Image of the Air Force wings with the museum name underneath

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Northrop X-4 Bantam

During World War II, engineers in the U.S. and UK studied semi-tailless aircraft, and the German Luftwaffe fielded the semi-tailless Me 163 (one of which is on display in the museum’s World War II Gallery). After the war ended, Northrop built two X-4s to test if this configuration could perform at transonic (near-supersonic) speeds better than conventional aircraft.

Flight testing of the X-4 began in 1948, and in 1950 both X-4s were turned over to the NACA (National Advisory Committee for Aeronautics), predecessor to NASA (National Aeronautics and Space Administration). The first X-4 was grounded after only 10 flights, and only the second X-4 (on display at the museum) was used in the joint USAF/NACA program. Instability of the X-4 at high speed led to the conclusion that semi-tailless aircraft were not suitable for transonic flight (with the technology then available).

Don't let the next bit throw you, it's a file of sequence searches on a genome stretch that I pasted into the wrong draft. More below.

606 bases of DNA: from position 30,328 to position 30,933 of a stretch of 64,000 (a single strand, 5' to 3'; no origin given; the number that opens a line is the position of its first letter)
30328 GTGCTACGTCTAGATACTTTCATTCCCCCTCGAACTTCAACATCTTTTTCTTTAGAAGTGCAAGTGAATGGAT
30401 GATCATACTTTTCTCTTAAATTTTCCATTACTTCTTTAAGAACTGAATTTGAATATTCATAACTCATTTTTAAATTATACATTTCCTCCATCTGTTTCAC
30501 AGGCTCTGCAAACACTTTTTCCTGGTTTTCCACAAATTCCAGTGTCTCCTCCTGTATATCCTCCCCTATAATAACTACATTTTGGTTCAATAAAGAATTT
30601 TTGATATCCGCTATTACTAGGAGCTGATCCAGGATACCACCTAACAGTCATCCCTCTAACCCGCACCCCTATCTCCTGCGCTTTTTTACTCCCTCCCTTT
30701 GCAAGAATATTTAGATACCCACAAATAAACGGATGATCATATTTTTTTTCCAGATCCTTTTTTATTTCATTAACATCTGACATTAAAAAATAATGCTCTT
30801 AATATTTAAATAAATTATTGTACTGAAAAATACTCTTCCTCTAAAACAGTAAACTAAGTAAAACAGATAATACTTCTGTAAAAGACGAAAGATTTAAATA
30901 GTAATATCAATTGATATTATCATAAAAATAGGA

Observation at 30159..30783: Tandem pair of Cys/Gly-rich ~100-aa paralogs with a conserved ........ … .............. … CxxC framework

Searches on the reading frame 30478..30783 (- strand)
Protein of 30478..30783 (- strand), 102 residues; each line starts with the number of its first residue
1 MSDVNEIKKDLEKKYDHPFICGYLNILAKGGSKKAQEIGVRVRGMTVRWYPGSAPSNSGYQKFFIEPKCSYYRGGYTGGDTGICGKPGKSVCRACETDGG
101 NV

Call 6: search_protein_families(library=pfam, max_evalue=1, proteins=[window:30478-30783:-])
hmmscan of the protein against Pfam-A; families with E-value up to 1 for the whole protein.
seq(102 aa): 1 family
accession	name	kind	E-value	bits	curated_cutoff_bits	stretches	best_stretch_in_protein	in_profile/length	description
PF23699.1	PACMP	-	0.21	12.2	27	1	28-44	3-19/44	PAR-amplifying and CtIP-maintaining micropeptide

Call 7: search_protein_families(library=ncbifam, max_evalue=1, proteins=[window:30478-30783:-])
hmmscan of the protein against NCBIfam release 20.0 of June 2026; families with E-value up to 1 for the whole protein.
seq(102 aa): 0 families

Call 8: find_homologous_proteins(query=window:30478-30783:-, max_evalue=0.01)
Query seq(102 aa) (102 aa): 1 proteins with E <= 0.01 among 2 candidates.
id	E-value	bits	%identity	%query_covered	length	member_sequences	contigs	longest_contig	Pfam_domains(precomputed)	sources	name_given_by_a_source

The X-4 on display was transferred to the museum shortly after the program ended in 1953. It was restored by the Western Museum of Flight, Hawthorne, Calif.

Two Westinghouse XJ30 turbojet engines of 1,600 lbs. thrust each
Maximum speed: 640 mph
Maximum endurance: 44 minutes
Service ceiling: 44,000 feet

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Cockpit360 Images
View the X-4 Cockpit